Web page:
Americans who live in a world based on reality owe it to our country to spend at least a little time exploring the fantasy world of the gun culture. You have to know how far beyond reality those people are to fully understand the danger they pose to our society and our form of government.

They rage at any group and any individual who proposes even the mildest of controls on the worst of weaponry. Their words and their imagery are typical of barroom bullies, and like barroom bullies they sometimes yell themselves into positions where they almost have to strike out or look cowardly to their drinkin' buddies.

Since well before his election as president, Barack Obama is the next thing to the Devil himself in the world of gun worshippers. Some even – literally – declare he is the Antichrist. (Of course, many ordinarily liberal politicians and civic leaders have been identified recently as the Antichrist by some wing nut or another, so the distinction isn't quite as great as it once was.)

During the 2008 presidential campaign, someone in Gun Fantasy World declared that Obama was the greatest danger to gun ownership in the history of this nation, and that has been taken as gospel in that weird world ever since. The originator undoubtedly was someone with the gun manufacturing/selling industry, since the entire industry is rabidly right wing, but we'll never know the source.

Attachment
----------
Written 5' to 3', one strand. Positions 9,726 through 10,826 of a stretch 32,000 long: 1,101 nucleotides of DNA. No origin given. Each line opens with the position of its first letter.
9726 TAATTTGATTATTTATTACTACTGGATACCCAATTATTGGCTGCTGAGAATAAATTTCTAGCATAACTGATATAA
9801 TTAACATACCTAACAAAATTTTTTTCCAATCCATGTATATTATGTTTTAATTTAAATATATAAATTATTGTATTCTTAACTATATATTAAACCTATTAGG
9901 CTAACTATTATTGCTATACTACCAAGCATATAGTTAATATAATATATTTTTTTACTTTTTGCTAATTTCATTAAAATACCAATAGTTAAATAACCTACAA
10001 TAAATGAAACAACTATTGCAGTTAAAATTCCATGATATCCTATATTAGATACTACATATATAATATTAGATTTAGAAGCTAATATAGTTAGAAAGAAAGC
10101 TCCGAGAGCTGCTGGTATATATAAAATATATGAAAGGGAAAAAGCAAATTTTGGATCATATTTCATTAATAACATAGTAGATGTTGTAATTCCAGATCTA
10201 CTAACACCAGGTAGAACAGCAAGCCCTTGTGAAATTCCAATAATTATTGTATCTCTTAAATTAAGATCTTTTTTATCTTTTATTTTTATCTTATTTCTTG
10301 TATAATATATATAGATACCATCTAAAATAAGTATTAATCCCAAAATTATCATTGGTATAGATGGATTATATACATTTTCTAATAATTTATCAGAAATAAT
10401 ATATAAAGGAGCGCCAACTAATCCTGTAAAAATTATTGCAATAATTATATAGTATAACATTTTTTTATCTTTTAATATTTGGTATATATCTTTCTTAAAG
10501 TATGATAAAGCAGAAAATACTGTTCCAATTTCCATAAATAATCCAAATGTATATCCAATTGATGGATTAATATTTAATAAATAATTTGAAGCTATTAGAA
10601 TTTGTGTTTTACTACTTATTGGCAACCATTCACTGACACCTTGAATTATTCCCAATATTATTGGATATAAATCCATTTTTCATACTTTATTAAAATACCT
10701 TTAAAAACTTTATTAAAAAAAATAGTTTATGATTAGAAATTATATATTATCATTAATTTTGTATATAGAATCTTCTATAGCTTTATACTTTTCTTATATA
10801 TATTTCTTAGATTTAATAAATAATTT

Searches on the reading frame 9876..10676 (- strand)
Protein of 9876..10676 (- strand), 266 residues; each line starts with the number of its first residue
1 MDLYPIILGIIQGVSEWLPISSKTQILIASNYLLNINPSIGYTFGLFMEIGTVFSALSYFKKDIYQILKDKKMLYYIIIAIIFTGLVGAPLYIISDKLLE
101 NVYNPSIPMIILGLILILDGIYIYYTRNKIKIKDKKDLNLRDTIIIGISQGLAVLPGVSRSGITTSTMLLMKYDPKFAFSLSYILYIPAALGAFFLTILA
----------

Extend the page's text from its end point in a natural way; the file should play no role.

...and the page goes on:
It matters not a bit that Obama has never made the slightest move or uttered the tiniest suggestion that Americans should lose their sporting guns, and any hints that he might favor some control on the distribution and ownership of weapons meant only for killing people have been extremely weak. In Gun Fantasy World, nevertheless, the belief that he spends most of his time plotting to confiscate guns is unquestioned.

Go look. You need to. Here's a good starting point, which leads to other sites, most of them relatively on the mild side as gun sites go; those will lead you to others: http://www.dmoz.org/Society/Issues/Gun_Control/Pro-Gun_Rights/